Our qualified team will help support you throughout the entire healing process. 

Creating a Pain Management Plan

Before you start on the road to pain relief, it’s important to create a pain management plan. You and a medical professional can sit together to discuss your options.

First, the healthcare professional will assess your current condition including when the pain started, any possible causes, and the type of discomfort you’re experiencing.

Is your pain related to a recent injury or underlying medical condition? And what type of pain are you experiencing – chronic, acute, deep or superficial?

You may not know the answer to these questions, but a trained professional can help pinpoint the specifics about your condition. They will then offer a recommendation of which therapy is right for you.

The medical team may also ask you to create a pain journal to help determine patterns. This is also a great tool for monitoring your body’s response to treatments. Once it’s determined that your body is positively responding to therapy, you and your healthcare professional can adjust your plan for maintenance.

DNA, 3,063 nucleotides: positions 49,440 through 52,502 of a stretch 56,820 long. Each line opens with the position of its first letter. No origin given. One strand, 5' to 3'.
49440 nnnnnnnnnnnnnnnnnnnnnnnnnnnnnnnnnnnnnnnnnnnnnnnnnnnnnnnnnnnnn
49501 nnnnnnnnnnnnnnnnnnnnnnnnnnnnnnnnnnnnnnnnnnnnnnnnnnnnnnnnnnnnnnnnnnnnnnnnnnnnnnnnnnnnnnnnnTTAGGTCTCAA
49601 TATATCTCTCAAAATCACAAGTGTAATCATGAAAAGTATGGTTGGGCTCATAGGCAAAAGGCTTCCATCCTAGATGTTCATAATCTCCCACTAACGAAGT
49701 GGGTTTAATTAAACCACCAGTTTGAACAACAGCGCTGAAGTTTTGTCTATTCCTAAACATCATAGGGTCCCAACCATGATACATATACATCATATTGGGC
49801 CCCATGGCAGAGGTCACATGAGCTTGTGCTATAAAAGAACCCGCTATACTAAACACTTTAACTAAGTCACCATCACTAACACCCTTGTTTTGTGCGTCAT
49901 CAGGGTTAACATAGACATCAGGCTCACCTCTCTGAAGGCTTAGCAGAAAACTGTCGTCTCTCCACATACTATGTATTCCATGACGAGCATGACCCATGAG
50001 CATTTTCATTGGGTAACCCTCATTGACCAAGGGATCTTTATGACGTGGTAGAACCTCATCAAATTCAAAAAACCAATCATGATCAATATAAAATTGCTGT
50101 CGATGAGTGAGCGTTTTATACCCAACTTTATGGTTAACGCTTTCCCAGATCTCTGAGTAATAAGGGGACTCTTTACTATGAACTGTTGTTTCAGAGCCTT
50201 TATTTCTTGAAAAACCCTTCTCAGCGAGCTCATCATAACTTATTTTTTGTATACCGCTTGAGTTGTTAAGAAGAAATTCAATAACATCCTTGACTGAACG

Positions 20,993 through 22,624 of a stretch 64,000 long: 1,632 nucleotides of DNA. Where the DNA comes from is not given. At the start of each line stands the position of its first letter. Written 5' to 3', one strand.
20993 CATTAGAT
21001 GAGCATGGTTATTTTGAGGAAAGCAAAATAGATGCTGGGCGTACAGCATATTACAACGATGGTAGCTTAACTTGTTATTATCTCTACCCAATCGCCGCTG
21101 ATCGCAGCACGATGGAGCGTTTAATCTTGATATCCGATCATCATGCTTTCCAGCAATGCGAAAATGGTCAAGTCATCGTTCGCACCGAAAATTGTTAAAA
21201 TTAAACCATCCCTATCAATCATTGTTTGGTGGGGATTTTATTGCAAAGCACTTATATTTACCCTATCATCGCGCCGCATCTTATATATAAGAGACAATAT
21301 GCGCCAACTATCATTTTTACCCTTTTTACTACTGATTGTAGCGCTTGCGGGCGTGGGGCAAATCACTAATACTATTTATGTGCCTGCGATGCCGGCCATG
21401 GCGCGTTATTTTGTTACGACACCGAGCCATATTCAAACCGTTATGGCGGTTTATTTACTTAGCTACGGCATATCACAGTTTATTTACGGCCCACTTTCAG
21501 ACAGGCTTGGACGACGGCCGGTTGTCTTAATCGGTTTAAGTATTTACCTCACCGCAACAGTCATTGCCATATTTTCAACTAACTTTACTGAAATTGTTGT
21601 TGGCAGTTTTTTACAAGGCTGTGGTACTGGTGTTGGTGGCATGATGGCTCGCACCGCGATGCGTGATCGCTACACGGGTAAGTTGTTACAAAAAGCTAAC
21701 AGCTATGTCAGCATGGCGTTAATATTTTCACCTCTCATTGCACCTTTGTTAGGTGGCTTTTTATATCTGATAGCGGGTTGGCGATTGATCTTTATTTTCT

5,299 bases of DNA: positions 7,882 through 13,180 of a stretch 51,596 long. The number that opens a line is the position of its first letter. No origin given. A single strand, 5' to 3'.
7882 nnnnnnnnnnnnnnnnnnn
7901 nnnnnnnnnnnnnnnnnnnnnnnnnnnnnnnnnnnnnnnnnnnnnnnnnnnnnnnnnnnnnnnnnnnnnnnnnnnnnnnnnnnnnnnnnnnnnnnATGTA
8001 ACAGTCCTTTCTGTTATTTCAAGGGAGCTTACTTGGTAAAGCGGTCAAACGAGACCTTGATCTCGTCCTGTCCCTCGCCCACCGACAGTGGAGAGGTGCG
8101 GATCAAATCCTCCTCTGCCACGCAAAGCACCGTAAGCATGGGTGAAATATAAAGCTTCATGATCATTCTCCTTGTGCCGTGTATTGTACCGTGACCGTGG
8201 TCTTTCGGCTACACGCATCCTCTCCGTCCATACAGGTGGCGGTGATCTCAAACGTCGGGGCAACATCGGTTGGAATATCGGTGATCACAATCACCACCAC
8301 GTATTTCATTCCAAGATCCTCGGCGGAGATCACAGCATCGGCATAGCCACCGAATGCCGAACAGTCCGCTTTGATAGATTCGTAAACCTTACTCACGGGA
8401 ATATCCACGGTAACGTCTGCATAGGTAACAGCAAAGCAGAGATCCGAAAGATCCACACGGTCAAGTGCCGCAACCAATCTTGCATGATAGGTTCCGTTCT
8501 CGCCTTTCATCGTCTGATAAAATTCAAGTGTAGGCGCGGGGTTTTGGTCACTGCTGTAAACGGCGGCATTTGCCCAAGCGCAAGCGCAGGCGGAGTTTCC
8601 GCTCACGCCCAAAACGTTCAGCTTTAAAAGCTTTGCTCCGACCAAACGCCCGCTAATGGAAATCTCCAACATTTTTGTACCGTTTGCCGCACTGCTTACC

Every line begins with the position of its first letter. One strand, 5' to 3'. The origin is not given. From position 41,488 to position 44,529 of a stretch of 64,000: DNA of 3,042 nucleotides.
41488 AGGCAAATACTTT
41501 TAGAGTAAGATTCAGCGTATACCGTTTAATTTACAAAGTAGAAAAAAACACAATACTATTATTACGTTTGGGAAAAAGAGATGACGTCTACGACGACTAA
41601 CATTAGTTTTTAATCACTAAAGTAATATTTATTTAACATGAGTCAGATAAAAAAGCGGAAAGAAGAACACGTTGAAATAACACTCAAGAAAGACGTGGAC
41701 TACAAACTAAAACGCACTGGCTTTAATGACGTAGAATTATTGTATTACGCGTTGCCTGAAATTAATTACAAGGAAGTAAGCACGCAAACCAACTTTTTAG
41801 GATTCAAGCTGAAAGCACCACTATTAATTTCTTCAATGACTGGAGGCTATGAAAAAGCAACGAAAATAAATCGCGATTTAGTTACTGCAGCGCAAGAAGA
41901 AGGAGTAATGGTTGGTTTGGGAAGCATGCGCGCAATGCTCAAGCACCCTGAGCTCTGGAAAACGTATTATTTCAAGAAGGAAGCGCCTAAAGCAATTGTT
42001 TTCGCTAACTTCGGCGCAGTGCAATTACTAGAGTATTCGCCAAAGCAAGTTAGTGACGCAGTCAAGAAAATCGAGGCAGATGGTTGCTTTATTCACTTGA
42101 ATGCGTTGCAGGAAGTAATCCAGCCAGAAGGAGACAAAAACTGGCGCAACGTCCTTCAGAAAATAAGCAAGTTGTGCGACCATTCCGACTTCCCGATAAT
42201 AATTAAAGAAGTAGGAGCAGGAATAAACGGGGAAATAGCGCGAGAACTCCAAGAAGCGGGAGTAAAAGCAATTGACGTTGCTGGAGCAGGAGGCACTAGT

What Does Pain Management Do for You?

If you’re living with chronic or acute pain, the struggle ends here. With new and less-invasive forms of pain management available, you can regain your independence, confidence, and active lifestyle.

Still looking for the answer to the question, what does pain management do? Contact us today for a free consultation. Our professionals will help you create a pain management plan to suit your individual needs.

[1]. https://www.ncbi.nlm.nih.gov/pubmed/23680778